SIX hard years of opposition and more than $40,000 later, Brian Linforth reckons there are no real victories in his battle with the Colton coal mine.

But even with their struggles, the recent approval of the mine by the Queensland Land Court is "not a done deal."

The former president of the Aldershot and District Against Mining group believes there is still a long way to go before the mine is officially approved, stating it was up to the Lock the Gate alliance to lobby the Minister for Environment and Heritage Protection Steven Miles.

The court ruled on Thursday the mine should be approved, subject to new conditions on noise and dust reduction from the group. But Mr Linforth reiterated his stance that there were no victories in this fight.

"We weren't interested in delaying, we're interested in having the conditions imposed with regards to dust and noise," he said.

"There are very shallow victories, it feels like we've been set aside. There's no joy in what the decision is."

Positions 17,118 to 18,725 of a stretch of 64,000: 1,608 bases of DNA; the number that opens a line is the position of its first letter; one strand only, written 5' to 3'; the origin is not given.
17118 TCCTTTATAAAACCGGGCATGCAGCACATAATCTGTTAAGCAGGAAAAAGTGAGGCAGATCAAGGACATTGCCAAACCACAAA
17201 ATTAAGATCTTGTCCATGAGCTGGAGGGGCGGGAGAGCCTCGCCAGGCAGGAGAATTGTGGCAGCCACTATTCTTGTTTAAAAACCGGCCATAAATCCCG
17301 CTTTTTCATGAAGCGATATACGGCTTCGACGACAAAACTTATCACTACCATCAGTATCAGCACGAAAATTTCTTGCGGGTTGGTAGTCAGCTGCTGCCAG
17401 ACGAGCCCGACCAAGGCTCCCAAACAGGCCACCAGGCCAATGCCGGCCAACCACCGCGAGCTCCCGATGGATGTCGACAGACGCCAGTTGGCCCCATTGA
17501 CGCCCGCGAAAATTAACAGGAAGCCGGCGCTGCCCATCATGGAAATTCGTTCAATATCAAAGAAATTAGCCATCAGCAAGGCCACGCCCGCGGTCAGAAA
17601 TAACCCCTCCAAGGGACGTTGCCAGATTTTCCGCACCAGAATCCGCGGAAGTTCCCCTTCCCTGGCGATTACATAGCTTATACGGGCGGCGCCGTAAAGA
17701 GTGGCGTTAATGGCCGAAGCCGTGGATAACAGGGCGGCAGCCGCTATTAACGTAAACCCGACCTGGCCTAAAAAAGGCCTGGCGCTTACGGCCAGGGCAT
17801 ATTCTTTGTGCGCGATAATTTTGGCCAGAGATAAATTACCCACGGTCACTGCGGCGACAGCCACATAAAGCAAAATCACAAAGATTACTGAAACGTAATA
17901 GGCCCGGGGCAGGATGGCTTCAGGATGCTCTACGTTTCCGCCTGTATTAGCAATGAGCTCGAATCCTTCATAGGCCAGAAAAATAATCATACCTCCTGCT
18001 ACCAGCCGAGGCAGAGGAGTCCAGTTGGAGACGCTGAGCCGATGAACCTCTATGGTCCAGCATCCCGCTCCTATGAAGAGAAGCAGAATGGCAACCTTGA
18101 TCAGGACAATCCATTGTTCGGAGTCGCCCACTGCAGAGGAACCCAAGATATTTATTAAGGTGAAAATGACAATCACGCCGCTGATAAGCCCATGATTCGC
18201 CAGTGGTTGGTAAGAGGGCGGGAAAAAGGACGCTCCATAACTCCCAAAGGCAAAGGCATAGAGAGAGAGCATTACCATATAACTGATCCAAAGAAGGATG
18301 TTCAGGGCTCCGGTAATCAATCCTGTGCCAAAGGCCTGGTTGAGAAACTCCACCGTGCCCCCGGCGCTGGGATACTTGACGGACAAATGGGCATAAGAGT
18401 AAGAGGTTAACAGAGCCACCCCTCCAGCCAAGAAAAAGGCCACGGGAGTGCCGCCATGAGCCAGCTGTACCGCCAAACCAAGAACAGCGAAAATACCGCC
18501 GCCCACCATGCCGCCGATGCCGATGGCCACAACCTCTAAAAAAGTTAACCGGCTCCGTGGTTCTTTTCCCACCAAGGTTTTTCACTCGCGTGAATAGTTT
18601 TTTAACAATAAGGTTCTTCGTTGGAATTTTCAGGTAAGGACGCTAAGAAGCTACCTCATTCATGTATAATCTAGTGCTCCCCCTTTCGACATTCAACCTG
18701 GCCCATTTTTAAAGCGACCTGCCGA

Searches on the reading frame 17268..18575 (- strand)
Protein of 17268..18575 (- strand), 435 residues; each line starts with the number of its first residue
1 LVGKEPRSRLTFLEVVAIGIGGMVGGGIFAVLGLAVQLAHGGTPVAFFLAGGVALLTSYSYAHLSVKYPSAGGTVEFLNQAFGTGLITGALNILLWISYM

The proposed mine, to be located 2km north of Aldershot, is projected to produce up to 5 million tonnes of coking coal.

Aldershot residents mounted a lengthy campaign against miner New Hope, which saw them spend thousands in legal fees and environmental analysis over their battle.

Following the Land Court decision, a spokesperson from the EHP said the State Government would decide whether to issue the proposed environmental authority. New Hope group said they would look forward to the Minister's final decision.

But Mr Linforth said the people had "sort of given up."

"It has gone on too long, and there's a lot of apathy here because it's gone on so long," he said.

"It's very hard to get enthusiasm for a fight.

"What's the point? 6 years, $40,000 and no result."